The Sad Facts About Missionary Attrition

Mar 25, 2015 | Suffering, The Way I See Things, Thriving

This year more than 7000 missionaries will quit. Nearly half of those will have managed only one term on the field. But that’s not the worst part.

At least twenty missionaries will pull the plug today. Every fifteen minutes one decides to throw in the towel. But that’s not the worst part.

Many of those who quit are lost not only to the cause of missions, but to their faith as well. Disillusioned beyond belief, wounded beyond recognition, they turn their back on everything that reminds them of their pain. But that’s still not the worst part.

The worst part is that 70% of those losses are preventable!

I am not OK with that!

Some of those people are friends of mine. All of them are friends of Jesus. The cause of Christ suffers, the body of Christ suffers, and unreached people continue to suffer whenever Satan succeeds in eliminating a global harvester.

More missionaries are suffering than you may realize. They may be your partners, your close friends, members of your church, people you support. You can do something about that. More than you may realize.

Paracletos is here to help you stem the tide. I will personally do everything I can to see to it that you are equipped, encouraged, energized and engaged as a missionary advocate. That is my calling, my passion, my purpose in life. It is what God designed me to do—and he has a role for you to play, too. Together we can eliminate unnecessary missionary attrition.

So what are you waiting for? Let’s do this!


  1. Jessica

    Truth! I’ve lived through it and realize now that there is some serious Spiritual Warfare involved, plus all of us sinners trying to work together.  We really felt that lack of support that your family seems to be about.  I wonder if things would have ended up differently if we had chosen an org with a bigger focus on member care.  We will never know.  But we do know that God has provided for us where we are now, living a “normal” life that we never expected to live.  And when asked “will you ever live overseas again?” my answer is a resounding “no”.  Only the Lord can change my heart on that, but for now, the passion I had previously is gone and even though my head knows that God’s heart is for the world, my heart is much more cautious in taking risks.  The experience changed who I am and how I operate. I am now learning to live as the new “me.” Thanks for your work, it is important!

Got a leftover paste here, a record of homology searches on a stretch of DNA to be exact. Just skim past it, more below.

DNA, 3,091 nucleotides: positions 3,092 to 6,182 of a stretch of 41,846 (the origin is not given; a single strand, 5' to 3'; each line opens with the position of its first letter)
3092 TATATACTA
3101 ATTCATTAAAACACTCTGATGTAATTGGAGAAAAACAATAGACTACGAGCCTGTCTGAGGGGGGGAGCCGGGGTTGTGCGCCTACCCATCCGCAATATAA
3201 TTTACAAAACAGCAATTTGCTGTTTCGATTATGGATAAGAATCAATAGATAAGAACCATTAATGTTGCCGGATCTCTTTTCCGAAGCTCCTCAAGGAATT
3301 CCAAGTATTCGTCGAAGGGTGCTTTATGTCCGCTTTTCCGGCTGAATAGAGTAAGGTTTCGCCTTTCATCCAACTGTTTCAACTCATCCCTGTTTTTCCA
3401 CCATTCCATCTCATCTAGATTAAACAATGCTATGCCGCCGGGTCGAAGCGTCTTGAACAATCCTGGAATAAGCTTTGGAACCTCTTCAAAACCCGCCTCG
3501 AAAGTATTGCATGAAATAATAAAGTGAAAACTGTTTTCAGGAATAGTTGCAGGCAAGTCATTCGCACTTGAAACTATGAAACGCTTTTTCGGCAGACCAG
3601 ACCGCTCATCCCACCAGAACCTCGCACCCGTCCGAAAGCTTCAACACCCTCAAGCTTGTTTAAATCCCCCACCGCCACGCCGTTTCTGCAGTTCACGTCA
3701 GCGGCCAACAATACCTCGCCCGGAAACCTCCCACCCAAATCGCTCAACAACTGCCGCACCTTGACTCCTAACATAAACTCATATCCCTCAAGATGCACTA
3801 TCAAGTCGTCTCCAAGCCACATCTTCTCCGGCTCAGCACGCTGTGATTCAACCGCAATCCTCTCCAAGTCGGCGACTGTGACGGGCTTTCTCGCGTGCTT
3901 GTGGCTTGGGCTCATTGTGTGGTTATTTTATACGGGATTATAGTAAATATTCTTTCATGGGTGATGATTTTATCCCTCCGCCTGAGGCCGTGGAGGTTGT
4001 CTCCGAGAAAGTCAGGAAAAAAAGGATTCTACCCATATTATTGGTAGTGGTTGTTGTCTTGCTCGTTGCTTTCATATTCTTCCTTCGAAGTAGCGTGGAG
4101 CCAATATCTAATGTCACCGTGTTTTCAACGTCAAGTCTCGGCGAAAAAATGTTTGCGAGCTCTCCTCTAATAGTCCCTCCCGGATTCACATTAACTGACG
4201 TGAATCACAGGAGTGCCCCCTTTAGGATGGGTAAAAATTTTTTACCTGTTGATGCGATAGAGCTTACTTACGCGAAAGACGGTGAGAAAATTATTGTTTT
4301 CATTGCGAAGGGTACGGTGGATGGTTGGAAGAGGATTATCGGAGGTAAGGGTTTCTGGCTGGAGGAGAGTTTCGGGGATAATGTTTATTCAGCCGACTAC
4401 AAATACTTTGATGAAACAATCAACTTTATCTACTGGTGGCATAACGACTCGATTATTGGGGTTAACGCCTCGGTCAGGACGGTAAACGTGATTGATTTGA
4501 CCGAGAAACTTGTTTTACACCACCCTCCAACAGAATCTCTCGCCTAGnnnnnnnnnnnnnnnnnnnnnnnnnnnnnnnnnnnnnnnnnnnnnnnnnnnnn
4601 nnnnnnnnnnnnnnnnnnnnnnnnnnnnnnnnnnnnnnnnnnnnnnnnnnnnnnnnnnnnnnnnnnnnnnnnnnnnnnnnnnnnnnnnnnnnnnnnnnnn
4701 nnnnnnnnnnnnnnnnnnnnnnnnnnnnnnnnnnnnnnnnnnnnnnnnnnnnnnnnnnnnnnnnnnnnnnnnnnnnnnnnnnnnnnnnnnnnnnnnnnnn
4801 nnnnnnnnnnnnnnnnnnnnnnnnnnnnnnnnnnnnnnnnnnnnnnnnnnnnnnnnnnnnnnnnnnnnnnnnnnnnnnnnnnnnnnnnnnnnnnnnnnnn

2. Matthew Wright

    You are expressing my heart too brother!  Thanks!

  3. Faith

    David, where are you getting your numbers?  Not that I disagree, but I would like to know how you’ve arrived at this. Thanks!


  4. Dave

    Jessica, thank you for stepping out initially. Thank you for serving in spite of the pain. Thank you for your honesty now. I am glad that you and God are still on speaking terms 🙂 May your experiences serve to make your fellowship with him even sweeter than you’ve ever known.

  5. Dave

    Thanks Matthew! Together we can make a real difference.

  6. Dave

    Faith, the numbers are from “Too Valuable to Lose.”

  7. Jim Van Meter

    Here are some of the results from the worldwide missionary retention study concluded in 2003 by the Mission Commission of the World Evangelical Alliance as the follow up study to Too Valuable to Lose. These only represent the findings for the USA.  These results are applied in the book Worth Keeping.  All the results can be found on WEA website.

    3. SOME USA findings from the 65 participating agencies representing 15,000 LONG TERM missionaries who were sent out for more than 3 years, not short term missionaries: 

    a. During the period 1980-2000, there was an increasing percentage of people leaving mission agencies for avoidable, preventable reasons, in the judgment of mission leaders.  However, high retention agencies were countering that trend!